No matter where you go in the world, some things will be the same, and some things will be different. Some of these things you notice right away, like 24-hour time. To the rest of the world, 4:00 means 4am, and 16:00 means 4pm. There is no 4:00am and 4:00pm. Get used to it. Other things we don’t notice for months, or even until we return to our home, and our dear friends and family point it out to us. It’s then that you realize that you’re the strange one.
A few differences between Europe Prague and the US.
Bread. Bread in the US is toast. Plain and simple. Unless you’re buying a fancy loaf of bread, it’s just not that mind-blowing. In fact, in most cases, it’s a sad excuse for carbs. But in Europe, it’s possible to snag croissants fresh from the bakery, or baguettes that crunch just perfectly on the outside, and are soft on the inside. It’s fresh. And as such, it’s bought every few days.
Weight. You’ll gain it. No matter how hard you try not to, or how much exercise you do, you’re still going to gain it. Be it the bread, the beer, the Nutella, or some combination of other influences, you’ll gain weight. I eat less, am more active, and eat healthier…and still have gained. On the other hand, you should be able to lose it pretty quickly upon arrival back in the US. I think it has something to do with what our bodies are and aren’t used to consuming. I’m curious to see if that is true over longer (more than a year) time.
Stuff. You come over with one little suitcase, and after a few months, you start to ponder the question “how am I going to get all this home?” It’s especially difficult when traveling to multiple places. We buy “stuff” or trinkets, as my roommate calls them. And presents for family. And clothes. And shoes. And all those stupid books for classes (or just books in general) and are stuck pondering the questions What do I take home? What do I get rid of?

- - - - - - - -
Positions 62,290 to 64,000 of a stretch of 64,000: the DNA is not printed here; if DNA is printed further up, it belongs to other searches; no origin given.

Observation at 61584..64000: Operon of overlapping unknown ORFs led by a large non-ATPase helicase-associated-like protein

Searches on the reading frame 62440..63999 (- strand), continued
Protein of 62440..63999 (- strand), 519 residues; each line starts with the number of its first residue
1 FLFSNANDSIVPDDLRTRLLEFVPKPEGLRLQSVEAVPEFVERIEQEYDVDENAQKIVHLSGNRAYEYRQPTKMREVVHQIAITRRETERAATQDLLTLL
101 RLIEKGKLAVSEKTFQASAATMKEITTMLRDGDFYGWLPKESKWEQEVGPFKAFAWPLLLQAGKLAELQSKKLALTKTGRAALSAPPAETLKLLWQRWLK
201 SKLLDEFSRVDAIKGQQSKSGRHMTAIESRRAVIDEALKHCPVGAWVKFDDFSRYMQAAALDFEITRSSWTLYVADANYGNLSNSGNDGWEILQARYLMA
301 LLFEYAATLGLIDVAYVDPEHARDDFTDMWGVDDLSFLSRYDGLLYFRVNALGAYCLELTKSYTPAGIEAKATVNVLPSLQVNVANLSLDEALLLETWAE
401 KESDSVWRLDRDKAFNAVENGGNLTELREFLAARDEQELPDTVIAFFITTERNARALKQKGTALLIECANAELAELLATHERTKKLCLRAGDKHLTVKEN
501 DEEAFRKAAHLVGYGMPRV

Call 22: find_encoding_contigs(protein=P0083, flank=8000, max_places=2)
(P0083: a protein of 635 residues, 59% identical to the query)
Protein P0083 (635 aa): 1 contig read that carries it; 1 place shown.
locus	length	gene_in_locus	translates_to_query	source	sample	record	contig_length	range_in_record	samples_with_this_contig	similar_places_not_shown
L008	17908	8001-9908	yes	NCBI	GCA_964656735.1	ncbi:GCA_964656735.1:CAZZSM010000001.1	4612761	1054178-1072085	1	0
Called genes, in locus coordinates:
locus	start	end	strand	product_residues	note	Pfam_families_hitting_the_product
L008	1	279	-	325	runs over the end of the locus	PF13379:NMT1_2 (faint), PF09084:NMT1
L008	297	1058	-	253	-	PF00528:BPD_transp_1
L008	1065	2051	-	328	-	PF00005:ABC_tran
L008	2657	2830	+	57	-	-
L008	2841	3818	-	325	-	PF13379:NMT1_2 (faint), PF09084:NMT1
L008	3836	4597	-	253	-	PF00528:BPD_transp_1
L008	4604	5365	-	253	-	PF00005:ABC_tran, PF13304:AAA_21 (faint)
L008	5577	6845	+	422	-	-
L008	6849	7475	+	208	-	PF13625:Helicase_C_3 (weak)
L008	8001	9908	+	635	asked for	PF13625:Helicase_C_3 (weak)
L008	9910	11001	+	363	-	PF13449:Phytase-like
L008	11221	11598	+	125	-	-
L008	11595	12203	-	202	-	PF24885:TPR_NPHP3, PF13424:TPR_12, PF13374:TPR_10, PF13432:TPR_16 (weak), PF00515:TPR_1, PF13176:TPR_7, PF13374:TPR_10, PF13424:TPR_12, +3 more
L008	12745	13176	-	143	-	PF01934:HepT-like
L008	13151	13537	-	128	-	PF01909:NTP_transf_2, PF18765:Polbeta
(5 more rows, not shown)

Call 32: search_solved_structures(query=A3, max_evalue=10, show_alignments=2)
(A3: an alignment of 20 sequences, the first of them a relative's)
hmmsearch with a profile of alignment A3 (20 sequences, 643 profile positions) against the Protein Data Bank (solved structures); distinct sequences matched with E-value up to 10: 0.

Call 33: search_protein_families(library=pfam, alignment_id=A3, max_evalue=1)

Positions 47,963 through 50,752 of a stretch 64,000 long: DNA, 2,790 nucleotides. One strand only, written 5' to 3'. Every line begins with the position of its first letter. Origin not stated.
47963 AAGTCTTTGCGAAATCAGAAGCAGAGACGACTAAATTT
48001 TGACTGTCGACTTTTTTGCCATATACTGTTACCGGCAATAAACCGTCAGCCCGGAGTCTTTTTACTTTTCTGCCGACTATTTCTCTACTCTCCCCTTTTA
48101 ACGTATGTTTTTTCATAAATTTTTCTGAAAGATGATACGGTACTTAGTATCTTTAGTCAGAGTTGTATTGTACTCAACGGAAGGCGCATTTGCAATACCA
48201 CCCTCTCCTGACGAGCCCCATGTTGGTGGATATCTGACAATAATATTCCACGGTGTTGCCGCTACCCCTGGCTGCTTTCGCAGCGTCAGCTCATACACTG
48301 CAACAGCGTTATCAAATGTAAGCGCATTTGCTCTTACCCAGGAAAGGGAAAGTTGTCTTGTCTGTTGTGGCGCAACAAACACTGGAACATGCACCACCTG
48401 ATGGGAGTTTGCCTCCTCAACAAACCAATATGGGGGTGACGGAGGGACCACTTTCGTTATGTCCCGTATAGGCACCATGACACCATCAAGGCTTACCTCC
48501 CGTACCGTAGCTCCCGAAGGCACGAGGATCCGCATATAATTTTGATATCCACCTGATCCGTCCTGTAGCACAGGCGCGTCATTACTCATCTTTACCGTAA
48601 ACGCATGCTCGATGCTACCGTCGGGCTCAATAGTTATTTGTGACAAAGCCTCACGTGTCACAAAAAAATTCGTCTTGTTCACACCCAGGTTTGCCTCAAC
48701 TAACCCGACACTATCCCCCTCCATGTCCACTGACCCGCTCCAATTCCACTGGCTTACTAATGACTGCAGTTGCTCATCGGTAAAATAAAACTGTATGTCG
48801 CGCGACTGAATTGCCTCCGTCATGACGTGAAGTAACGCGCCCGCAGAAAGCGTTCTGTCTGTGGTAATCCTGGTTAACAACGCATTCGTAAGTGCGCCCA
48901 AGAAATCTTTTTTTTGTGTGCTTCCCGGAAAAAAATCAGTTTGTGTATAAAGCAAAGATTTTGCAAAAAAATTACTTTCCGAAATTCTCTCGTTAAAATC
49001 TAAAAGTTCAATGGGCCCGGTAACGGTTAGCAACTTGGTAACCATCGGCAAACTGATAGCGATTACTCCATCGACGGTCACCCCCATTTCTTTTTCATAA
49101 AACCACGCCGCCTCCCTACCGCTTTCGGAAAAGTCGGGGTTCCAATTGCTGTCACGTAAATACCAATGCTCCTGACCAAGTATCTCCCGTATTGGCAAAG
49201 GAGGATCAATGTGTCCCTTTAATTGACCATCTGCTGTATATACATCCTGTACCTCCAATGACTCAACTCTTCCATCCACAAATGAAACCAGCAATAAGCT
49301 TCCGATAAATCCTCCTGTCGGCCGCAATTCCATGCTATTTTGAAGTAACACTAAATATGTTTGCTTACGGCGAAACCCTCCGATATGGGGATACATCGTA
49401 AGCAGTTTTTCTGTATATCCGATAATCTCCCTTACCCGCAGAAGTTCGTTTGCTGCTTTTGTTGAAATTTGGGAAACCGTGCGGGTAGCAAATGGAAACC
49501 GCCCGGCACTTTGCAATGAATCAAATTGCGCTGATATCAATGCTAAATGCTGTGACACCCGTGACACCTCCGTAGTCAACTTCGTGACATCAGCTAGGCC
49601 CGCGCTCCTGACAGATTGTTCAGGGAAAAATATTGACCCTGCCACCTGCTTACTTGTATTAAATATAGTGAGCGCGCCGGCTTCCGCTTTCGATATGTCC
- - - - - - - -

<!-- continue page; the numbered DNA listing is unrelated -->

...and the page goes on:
Australians. Everywhere we travel, we meet a couple kids from Australia. They are super nice and love to party. They aren’t studying abroad, they aren’t on vacation, they’re just traveling. For months. In Switzerland, we met a guy who’s traveling for 10 months. In Berlin, we met some kids traveling for about 4 months.
Train etiquette (mostly CZ). It’s proper and polite, that if you don’t have a reservation, you always ask if the seat is free. Also, when leaving the cabin (Czech trains are split into groups of 6-8 seats, depending on the train) you always say goodbye, even if you haven’t spoken to the other occupants the entire time. If you forget to ask if the seat is free (because it might not be, and seats can be coveted if the train is full), you will most likely get glared at by some older Czech woman. They’re grumpy – don’t mess with them!
Prazaks. AKA – the people of Prague. They’re grumpy. In general. Maybe it’s because their little city of 1 million is routinely flooded with about 3.5 million tourists a year. Or the rain. Or the crowds on the public transportation. It could be the fact that their beer gets more and more expensive. Or that there are smelly bums all over town. Who knows. But, Prazaks can be the one blemish upon the beauty of Prague. Oh, don’t get me wrong, there are plenty of nice Czechs. But most of them don’t live in Prague. (I’m sure that someone is going to dispute me on this. Go ahead. I’ve lived in Prague. I’ve lived elsewhere in the Czech Republic. The Czechs who didn’t grow up in Prague are nicer.)
Meeting people. I have met many different people from all over the world – on the train, in hostels, while visiting castles, and just walking through the street. Sometimes we talk for a couple hours, sometimes for only a few minutes. Most times, I never learn their names, and they never learn mine. And even if they do, we often don’t exchange numbers or email addresses in order to keep in touch. (which, as I write this, is kinda stupid. I would have a lot of couches to crash on if I got all those phone numbers and names). I finally understand what it means to be two ships passing each other in the night. You meet, you wave, you exchange some tips, ideas, philosophies, and then…you’re gone. A guy from Nigeria, a couple of kids from Texas studying in Vienna, a fellow historian and philosopher from Ireland, they’ve all made impressions on my life, but half the time I don’t even know their names.